New Ceramic Sculpture
August 1 2014 - September 26, 2014
Denver Red Drop earthenware with majolica glaze
white·out /’(h)wit,out/ noun - A condition of diffuse light when no shadows are cast, due to a continuous white cloud layer appearing to merge with the white surface. No surface irregularities are visible, but a dark object may be clearly seen. There is no visible horizon.
Jury Smith’s ceramic sculpture is quiet and unassuming; she works with volume and color constructing large forms finished with a subdued glaze color pallet. Her attention to surface is minimal, based on observations within the physical world. The pieces dominate the exhibition space with a reserved presence. Smith’s work has a structured methodology:
“In my studio practice, a craft approach of systems, repetition and rules, coupled with my own conceptual response through searching, filtering and gathering, allows for a sense of certainty and elasticity. I work with a limited number of forms, so the repetitive nature of my work allows small shifts to register as significant gestures.”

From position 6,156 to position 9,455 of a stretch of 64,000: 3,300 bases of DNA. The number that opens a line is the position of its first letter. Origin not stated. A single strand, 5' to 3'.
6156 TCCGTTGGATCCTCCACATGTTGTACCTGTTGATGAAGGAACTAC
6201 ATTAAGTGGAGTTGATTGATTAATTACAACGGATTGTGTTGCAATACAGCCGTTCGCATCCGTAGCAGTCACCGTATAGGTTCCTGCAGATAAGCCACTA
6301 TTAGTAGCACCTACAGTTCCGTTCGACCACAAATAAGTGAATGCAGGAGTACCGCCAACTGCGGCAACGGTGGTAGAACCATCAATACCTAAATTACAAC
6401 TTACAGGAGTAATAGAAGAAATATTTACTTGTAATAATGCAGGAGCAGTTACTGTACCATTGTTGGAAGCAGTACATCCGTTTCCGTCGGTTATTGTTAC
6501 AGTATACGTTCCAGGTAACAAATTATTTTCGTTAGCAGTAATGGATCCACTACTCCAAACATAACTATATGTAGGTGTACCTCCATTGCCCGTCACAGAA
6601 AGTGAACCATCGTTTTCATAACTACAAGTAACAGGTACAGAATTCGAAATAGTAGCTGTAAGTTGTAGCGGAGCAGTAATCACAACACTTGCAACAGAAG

Smith uses her glazes as an image-making material, while still considering the glaze attributes of sheen and texture. In her “Grey Series”, she uses perspective by way of horizon or water lines, to activate a point of departure. Her “Color Series” uses colors to explore the interaction between color and function. When placed on a ceramic form, she sees these colors as more clearly revealing function.
“Geometric forms are primary to my work. The intent is to express a familiar and open quality that indirectly engages memory. Some forms appear quite simple, while others are visually active and almost kinetic. This kinetic quality directs attention towards the mutable and the impossibility of being truly static. Moment to moment, color and contrast impress upon form to either reveal or disguise an object. Viewed from a distance or up close, these elements engage in a constant (though often subtle) state of flux. My current body of work explores these visual transitions as expressions of personal experience.”
Plinth Gallery curator Jonathan Kaplan regards Jury Smith’s ceramic sculpture as, “thoughtful and reflective of the interaction between object and space. The strength of her work resides in its simplicity.”